Nina Somera  10:13
Thank you so much, Emily. In the many places and many contexts that you've been and where you've worked on GBV, consistently, what are the most common forms of GBV that you have encountered where you serve?

Emily Kabuga  10:33
Almost all forms of gender based violence are experienced. But, the most prevalent is intimate partner violence, then we have emotional abuse, then we have the harmful cultural traditional practices. And when you talk about harmful cultural traditional practices, this one builds up to other forms of gender based violence. For instance, when you talk about intimate partner violence, in most contexts that I have worked in, the reason where women are subjected to issues of gender based violence, the intimate partner violence is related to maybe the marriage. And we talk about marriage, where in most of the locations that I've worked there are issues of dowry and the way it is paid here is through cows or cash. So, when a woman is unable to deliver their domestic chores, they are punished based on the issue that this is the way they were paid. So, there is no way that they are not able to perform. Then, when you talk about the harmful traditional practices, we are talking about early marriage and forced marriage, which is very prevalent in most of the locations that I've worked in. Looking at these women, they don't have a choice who is marrying them. The community makes the decision on who is marrying them, depending on the wealth of any given man. This becomes a challenge, because if a woman runs away, they're not able to run away. They'll run away, and they will be sent back to the man they've been forced to get married to. In the recent past, it's been very sad, because we've had instances whereby we are losing women to domestic violence, when they are punished and physically abused by their partners based on being accused of being unfaithful. This has now increased the number of unwanted pregnancies, whether they have been sexually abused. Let me add to the list that sexual abuse in the areas that I've worked in is also very prevalent, but it is rarely talked about, especially where I am at. As much as we've been raising awareness, we've been encouraging women to talk about it, they don't talk about it, because if it falls under the ears of the community leaders, women are punished for that. They really try to cover, but we do it indirectly to make sure that even if they're exposed to sexual issues of sexual violence, at least they're able to access the services that are available to make sure that they don't get sexually transmitted illnesses and even unwanted pregnancies. I've talked about physical violence, I've talked about emotional violence. In most of the communities that I have worked in, women are subjected to disciplinary meetings by their community leaders. If they are caught in what I could say, 'an act ', or something that is not acceptable in the community. Through that, the community is a sort of punishment, but through that abuse, women suffer a lot through that, and they are not able to handle that. For instance, if a woman gets a child from someone else, which is perceived that if they do not get with their husband, the woman is forced to give the child back to the suspected father, which leads again to emotional abuse because you can imagine a woman having to give away their children because they're not wanted in that family. That becomes very difficult for women. Some punishments subject women to a lot of pain, not forgetting that these women may have come from the Civil War. They're coming from a place with a crisis. They're coming from conflict. And now they are not allowed time to process pain. So, at the end of it all, this leads to post traumatic stress disorder. Mostly it is not noted until when a woman or a girl continues with the cycle of abuse and violence, they are not able to handle themselves. Sometimes they have cases of suicide. The cycle continues like that. Those are some forms of GPV that are prevalent, even others are prevalent, but I'm just talking about those that are very high in the areas that are operated in.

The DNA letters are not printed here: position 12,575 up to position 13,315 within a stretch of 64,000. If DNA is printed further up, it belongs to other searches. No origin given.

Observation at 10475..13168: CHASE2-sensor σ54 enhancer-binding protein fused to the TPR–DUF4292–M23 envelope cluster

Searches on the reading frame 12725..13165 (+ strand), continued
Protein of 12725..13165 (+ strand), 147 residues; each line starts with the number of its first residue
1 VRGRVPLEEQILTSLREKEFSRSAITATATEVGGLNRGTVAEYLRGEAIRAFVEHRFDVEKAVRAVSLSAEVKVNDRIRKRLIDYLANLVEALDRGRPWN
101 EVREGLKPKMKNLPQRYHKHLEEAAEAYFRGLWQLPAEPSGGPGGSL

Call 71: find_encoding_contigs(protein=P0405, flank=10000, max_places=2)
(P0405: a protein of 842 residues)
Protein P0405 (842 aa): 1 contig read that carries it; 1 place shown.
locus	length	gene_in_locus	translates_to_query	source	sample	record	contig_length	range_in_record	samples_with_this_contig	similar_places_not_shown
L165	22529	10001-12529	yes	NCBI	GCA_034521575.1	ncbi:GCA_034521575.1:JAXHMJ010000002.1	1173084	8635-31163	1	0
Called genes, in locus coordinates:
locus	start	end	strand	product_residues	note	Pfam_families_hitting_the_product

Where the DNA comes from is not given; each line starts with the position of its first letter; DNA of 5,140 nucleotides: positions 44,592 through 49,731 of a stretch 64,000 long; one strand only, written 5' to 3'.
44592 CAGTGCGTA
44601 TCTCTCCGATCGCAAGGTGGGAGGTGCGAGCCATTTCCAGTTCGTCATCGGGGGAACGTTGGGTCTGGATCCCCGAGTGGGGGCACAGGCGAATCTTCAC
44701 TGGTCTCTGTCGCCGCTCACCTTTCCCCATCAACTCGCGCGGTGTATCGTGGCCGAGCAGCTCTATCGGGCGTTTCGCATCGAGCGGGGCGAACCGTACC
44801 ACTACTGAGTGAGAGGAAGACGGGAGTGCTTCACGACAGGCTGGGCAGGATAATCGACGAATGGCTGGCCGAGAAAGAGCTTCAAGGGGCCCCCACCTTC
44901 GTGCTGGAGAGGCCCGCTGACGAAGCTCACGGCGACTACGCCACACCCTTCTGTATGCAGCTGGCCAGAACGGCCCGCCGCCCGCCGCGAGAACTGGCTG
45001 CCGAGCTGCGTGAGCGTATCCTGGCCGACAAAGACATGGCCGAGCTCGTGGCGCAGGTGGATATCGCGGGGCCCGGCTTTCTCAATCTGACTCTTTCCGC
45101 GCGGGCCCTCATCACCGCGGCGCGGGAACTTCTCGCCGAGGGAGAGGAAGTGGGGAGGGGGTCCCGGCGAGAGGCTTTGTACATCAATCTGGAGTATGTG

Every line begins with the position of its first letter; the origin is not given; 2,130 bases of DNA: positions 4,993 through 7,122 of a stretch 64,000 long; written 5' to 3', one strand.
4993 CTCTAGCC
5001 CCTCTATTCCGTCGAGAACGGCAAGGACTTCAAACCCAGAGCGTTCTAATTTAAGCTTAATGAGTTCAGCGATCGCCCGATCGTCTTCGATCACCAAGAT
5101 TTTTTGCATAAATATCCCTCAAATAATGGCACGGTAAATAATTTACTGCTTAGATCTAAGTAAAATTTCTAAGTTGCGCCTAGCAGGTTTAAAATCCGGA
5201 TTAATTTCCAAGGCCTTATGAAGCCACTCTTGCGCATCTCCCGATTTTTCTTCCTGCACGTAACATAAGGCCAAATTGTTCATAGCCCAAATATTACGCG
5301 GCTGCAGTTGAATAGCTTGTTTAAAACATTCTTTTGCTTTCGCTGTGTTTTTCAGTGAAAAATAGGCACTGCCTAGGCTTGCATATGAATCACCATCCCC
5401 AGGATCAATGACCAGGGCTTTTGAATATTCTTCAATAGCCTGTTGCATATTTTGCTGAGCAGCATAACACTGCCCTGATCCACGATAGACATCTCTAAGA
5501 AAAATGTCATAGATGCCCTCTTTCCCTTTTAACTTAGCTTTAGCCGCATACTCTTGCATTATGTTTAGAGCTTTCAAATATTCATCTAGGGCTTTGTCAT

Nina Somera  15:42